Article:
I’ve been wanting to try my hand at dovetails for a while – and beeing awfully fond of tools, I figured a dovetail template would be a nice thing to have for that purpose. but I also really like the idea about building my own tools and a dovetail template is very simple in design. However im not really sure I can yield my saw with enough precision to make a wooden one yet – allthough buying a dozuki really helped there. So I went with a different approach that gave me ...
I finally added another tool to my shop. It’s my first “big” tool purchase; it’s big for me, at least. I was given my table saw and drill press, so no money spent there. I’ve been wanting to move towards being able to mill my own lumber. This is step 1. Although, I think a band saw is next on the list of tools I need most, then a jointer. The planer is a DeWalt DW734. I’ve seen it at Lowe’s and have read plenty of reviews. I didn’t want to ...
I finally got around to drilling the dog holes in my bench (only a year late) and now it was time to make some bench dogs. Now I like traditional woodworking, but wanted something quick and easy. I will be making some traditional bench dogs, but here is the simplest bench dog ever. Check out the VIDEO HERE Please Subscribe to my channel for more woodworking and general DIY videos.
I have a couple of styles of Stanley Bit Gauges that I thought may be of interest to folks using auger bits. These are Stanley #47 and #49 Bit Gauges. Essentially they attach to your auger bit and indicate when to stop drilling. The #47 has a spring that flexes when it reaches the desired depth. The #49 has a couple of wings and will not let you drill any further. Keep your eyes open for these guys if you happen to be out rust hunting… Stanley #47 Bit Gauge ...
Check out my latest blog post on how to use a feeler gauge to help improve the quality of your furniture, click the link below. http://joshhallfurniture.weebly.com/1/post/2014/04/top-tool-tip-feeler-gauge.html Hope you enjoy Josh Hall
So im cleaning up in my garage shop a couple saturdays ago when a white SUV pulls right up to it and the guy inside tells me his daughter is my neighbor, he sees all my wood and wants to know if I’m interested in an old band saw? His father handed it down to him when he passed, but he doesnt use it now since he’s older and doesnt do woodworking anymore. I told him its the missing ingredient in my shop and I’m very interested! He sends me some pictures and it looks prom...
Just like many woodworkers out there, I am obsessed with my tools. They perform a function in my shop but they are more than just functional. They provide a sense of pride and aesthetic beauty that only my fellow woodworkers can understand. We spend countless hours mulling over specs. reviews, online videos, pricing, and countless other factors to find that perfect addition to the shop. When we find that perfect hand tool or piece of machinery, we obsess over fine tuning, adding accessori...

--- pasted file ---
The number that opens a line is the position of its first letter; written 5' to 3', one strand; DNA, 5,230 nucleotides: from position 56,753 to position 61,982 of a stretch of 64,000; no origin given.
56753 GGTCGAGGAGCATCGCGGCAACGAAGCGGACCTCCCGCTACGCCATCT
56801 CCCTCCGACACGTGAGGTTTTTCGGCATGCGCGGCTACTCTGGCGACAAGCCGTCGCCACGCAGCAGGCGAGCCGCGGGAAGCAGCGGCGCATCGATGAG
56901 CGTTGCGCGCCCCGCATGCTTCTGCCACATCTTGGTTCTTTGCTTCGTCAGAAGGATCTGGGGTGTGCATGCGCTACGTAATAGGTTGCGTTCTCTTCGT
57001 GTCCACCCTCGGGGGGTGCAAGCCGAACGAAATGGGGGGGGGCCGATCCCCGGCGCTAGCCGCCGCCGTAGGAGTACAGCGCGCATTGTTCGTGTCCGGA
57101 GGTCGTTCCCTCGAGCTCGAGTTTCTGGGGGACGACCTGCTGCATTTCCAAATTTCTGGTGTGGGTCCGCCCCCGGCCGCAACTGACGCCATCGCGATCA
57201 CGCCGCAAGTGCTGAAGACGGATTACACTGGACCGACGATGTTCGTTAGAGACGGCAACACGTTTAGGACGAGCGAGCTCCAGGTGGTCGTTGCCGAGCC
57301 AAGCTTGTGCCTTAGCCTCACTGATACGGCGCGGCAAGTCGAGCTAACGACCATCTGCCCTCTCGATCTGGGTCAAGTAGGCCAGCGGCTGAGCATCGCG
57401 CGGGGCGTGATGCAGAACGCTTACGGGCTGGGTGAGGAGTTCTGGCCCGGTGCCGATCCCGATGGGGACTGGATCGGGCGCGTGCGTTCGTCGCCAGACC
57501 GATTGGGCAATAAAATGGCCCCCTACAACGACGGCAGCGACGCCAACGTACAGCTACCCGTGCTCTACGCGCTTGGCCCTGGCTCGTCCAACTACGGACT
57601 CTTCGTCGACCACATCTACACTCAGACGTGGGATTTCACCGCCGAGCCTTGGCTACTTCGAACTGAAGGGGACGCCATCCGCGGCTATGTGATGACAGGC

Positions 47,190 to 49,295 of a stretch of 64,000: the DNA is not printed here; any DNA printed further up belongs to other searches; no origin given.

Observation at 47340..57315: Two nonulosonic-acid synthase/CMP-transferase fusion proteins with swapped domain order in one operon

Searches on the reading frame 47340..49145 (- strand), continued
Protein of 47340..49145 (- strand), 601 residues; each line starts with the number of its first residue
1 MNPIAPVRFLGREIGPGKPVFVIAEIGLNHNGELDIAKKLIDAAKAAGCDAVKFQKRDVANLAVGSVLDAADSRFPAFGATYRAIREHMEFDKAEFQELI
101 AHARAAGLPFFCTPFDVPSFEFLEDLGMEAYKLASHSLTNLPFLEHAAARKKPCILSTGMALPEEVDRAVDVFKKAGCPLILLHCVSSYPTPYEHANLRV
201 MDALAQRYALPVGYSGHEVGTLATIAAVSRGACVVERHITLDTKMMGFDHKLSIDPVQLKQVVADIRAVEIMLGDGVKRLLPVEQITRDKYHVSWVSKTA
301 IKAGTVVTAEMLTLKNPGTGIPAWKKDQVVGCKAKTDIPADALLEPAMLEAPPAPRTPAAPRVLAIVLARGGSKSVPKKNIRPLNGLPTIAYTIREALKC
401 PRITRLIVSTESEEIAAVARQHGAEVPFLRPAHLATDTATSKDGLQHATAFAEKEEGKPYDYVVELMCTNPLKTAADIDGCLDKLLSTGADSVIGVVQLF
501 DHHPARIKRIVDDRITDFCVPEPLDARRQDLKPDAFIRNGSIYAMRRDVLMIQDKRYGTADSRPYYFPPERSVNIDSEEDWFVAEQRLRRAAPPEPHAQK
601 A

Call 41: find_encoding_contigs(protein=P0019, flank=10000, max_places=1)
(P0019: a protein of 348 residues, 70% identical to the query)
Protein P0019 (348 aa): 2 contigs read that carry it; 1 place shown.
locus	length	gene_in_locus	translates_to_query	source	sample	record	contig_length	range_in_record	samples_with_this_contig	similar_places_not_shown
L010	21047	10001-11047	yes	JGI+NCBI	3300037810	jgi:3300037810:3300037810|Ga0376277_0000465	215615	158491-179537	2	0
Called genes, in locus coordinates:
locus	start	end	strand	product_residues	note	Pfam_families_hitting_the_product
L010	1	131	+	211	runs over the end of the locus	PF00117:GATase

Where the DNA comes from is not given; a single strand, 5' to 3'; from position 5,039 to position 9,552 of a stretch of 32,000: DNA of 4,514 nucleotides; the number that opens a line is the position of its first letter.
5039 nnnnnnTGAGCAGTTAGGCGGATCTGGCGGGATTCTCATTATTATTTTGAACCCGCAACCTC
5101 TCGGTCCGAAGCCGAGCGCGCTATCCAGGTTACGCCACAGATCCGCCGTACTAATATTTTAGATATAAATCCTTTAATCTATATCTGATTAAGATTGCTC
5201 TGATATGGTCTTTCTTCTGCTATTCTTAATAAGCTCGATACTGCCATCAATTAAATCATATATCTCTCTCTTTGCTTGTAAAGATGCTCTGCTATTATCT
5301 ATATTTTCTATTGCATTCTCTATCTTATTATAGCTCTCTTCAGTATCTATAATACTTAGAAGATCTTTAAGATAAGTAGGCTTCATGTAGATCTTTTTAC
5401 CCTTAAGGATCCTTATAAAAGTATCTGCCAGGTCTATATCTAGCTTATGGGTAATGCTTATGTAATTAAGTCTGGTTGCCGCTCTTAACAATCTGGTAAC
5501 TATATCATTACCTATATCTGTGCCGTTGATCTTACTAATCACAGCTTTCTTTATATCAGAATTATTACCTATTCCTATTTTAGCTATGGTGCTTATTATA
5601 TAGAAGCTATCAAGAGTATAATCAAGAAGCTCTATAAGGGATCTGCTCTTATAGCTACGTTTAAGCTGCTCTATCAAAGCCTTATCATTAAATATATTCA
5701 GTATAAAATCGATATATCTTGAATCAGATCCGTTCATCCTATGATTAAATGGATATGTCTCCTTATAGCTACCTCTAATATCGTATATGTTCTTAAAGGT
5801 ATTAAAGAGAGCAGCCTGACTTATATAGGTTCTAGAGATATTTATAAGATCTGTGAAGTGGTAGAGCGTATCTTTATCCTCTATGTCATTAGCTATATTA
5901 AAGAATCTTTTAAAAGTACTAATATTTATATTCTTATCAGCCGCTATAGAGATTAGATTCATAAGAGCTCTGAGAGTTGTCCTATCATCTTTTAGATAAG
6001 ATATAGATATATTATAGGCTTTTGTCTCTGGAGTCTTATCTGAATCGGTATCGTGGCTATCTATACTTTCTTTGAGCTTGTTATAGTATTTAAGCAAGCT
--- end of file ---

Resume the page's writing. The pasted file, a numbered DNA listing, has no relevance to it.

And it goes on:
Many complex shop tasks can be simplified with basic geometry. One good example is laying out an Octagon on the end of a square board. The math required to calculate the distance from the corner to the next point on the Octagon is more than I care to pursue. Luckily, through the magic of geometry we can easily mark of this distance with a compass. The only tricky part is getting the point of your compass to register into the corner of the board (This is especially tricky with dimensional l...
I got this off a craigslist add a few years ago. It’s old school with oil bath bearings. And tracking adjusters on both sides of the idler roller. The disk sander table has a really terrible angle adjuster, a screw wedge, but it also has two support arms that help lock the table in position. It has worked well for me although the belt has a tendency to drift.The problem was pretty bad until the rubber sleeve on the idler roller disintegrated due to dry rot.I decided to repla...
A while back, I posted my sliding crosscut sled, but then I later built another sled that slid over both sides of the blade. The original sled was just to the left of the blade and left a cutoff piece to dance around and connect with the blade a few times. I found the perfect use for the old one sided sled at the band saw. I had to make a new runner, but the old one popped off easy enough. I cut it down to 12” wide and moved the end clamp closer to the left so it would not be off bal...
- My Journey As A Scroll Saw Pattern Designer - 1586 parts
- Extremely Average - 324 parts
- Workshop Development - 107 parts
- Just for Fun... - 96 parts
- A journey into the workshop. - 89 parts
- Daily Update - 87 parts
- "Hobbit Holes in MyWorld" --by RusticWoodArt - 77 parts
- As The Lathe Turns - 76 parts
- WoodWriting Haiku Thursday's --by RusticWoodArt - 74 parts
- ScrollSaw Information and Resources - 68 parts
- Sheila Landry (scrollgirl) - 1611 entries
- frank - 417 entries
- degoose - 396 entries
- dbhost - 390 entries
- Ecocandle - 325 entries
- MsDebbieP - 314 entries
- Karson - 305 entries
- Martin Sojka - 296 entries
- mafe - 278 entries
- William - 258 entries
- Betsy - 221 entries
- shipwright - 213 entries
- Stevinmarin - 212 entries
- Gary Fixler - 204 entries
- Todd A. Clippinger - 199 entries
- stefang - 198 entries
- Rustic - 188 entries
- BritBoxmaker - 186 entries
- Chris Davis - 183 entries
- Smitty_Cabinetshop - 176 entries